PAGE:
‘Ecstasy’ (MDMA) and visuospatial processing: a follow-up systematic review

Research output: Chapter in Book/Report/Conference proceedingChapterpeer-review


This chapter reports a systematic review concerning the relationship of ecstasy (MDMA) to impairments in human visuospatial processing. The present review followed-up that of Murphy et al. (2012), published in Human Psychopharmacology: Clinical & Experimental (Volume 27, pp. 113-138). Both reviews concerned ecstasy users not under the influence of the drug when tested. The Medline, Embase, and PsycINFO databases were searched using the same search terms and inclusion criteria as the 2012 review, covering the period from June 2010 to November 2019. Eighteen research articles containing 20 studies were included in the present review. Contradictory evidence for impaired visusopatial processing was found in all four task categories examined. It was concluded that future studies should seek to make greater use of hair toxicology data for objective measures of both ecstasy use, and that of other drugs which might confound results. Furthermore, measures of brain functioning accompanying visuospatial processing should be taken (e.g. using functional near-infra red spectroscopy) to address the possibility of differences in localised brain activity supporting similar performance levels in users and nonusers. Future studies should also be mindful of genotypic differences concerning MDMA metabolism and serotonergic functioning as a potential component of variance in their results.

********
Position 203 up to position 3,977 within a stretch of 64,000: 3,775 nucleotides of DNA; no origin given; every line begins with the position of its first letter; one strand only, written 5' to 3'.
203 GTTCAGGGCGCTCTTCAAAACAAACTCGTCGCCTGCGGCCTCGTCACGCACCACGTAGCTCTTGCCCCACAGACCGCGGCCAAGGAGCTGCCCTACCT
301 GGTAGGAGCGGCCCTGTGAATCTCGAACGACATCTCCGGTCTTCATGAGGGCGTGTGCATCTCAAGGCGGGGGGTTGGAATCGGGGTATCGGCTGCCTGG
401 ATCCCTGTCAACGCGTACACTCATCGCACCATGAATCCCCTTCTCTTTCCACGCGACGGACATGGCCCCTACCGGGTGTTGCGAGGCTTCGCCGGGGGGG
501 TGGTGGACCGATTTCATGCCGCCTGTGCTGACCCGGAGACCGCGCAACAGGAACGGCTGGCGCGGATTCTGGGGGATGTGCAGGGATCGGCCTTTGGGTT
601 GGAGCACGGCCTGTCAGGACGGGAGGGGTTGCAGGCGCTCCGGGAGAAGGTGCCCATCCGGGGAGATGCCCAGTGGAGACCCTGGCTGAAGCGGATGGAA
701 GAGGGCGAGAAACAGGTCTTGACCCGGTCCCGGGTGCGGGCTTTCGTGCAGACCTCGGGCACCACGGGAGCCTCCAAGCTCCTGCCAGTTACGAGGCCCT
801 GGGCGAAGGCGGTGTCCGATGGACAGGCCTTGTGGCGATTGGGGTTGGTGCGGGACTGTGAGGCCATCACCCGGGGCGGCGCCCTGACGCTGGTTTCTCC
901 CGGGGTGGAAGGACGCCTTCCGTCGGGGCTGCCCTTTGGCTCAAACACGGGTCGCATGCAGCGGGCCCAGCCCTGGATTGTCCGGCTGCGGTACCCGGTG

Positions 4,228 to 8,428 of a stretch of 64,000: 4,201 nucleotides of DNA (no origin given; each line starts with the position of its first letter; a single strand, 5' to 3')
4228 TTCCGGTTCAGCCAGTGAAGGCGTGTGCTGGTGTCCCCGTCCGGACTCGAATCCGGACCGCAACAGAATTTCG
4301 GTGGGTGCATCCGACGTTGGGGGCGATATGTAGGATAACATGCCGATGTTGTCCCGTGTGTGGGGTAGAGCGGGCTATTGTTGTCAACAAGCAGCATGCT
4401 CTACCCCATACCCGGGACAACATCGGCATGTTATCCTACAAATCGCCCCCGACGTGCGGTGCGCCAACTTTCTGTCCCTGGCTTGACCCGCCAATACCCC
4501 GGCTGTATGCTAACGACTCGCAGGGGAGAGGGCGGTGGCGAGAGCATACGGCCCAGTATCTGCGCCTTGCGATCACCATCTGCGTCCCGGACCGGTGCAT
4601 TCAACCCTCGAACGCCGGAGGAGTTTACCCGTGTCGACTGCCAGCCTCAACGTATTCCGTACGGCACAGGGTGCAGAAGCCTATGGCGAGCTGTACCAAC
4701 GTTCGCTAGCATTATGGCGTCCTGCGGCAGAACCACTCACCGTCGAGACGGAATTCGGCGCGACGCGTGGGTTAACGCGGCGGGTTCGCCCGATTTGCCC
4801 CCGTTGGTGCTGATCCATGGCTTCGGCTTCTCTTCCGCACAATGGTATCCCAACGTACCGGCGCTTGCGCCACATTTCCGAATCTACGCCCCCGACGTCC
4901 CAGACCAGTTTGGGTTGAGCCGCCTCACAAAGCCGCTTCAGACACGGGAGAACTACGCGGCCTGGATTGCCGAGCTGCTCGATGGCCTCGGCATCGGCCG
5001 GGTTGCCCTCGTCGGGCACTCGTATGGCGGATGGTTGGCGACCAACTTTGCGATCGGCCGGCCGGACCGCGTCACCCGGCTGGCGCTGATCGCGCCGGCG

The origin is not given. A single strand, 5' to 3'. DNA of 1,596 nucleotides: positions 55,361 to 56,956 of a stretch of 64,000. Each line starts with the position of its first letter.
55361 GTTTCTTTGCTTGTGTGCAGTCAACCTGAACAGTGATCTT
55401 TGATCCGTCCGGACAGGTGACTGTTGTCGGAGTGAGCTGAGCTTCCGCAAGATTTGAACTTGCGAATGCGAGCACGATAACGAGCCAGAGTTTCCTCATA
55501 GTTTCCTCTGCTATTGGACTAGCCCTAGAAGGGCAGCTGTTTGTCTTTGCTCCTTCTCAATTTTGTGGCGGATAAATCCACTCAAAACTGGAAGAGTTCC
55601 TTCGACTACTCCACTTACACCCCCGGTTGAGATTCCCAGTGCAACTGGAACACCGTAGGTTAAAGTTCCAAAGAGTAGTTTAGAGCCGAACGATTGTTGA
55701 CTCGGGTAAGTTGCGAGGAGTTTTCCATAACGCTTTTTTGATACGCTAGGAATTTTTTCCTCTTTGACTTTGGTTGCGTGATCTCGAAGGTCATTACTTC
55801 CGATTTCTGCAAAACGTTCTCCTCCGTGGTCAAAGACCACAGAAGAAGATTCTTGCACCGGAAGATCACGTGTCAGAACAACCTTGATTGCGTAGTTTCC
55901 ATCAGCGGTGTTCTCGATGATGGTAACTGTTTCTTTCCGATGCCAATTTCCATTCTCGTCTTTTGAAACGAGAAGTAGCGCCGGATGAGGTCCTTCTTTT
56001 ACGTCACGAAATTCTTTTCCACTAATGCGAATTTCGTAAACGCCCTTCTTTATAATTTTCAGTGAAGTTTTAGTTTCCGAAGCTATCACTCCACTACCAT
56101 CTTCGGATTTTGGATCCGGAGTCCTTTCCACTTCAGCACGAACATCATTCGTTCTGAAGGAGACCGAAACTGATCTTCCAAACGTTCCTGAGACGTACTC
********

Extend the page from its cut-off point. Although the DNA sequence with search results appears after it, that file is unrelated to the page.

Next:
Original languageEnglish
Title of host publicationPsychobiological Issues in Substance Use and Misuse.
EditorsPhilip Murphy
Place of PublicationLondon and New York
Number of pages30
ISBN (Electronic)978-0-429-29634-5
ISBN (Print)978-0-367-27361-3
Publication statusPublished - 1 Jan 2021

Publication series

NameCurrent Issues in Psychobiology


  • Ecstasy
  • MDMA
  • Visuospatial
  • Systematic Review


Dive into the research topics of '‘Ecstasy’ (MDMA) and visuospatial processing: a follow-up systematic review'. Together they form a unique fingerprint.

Cite this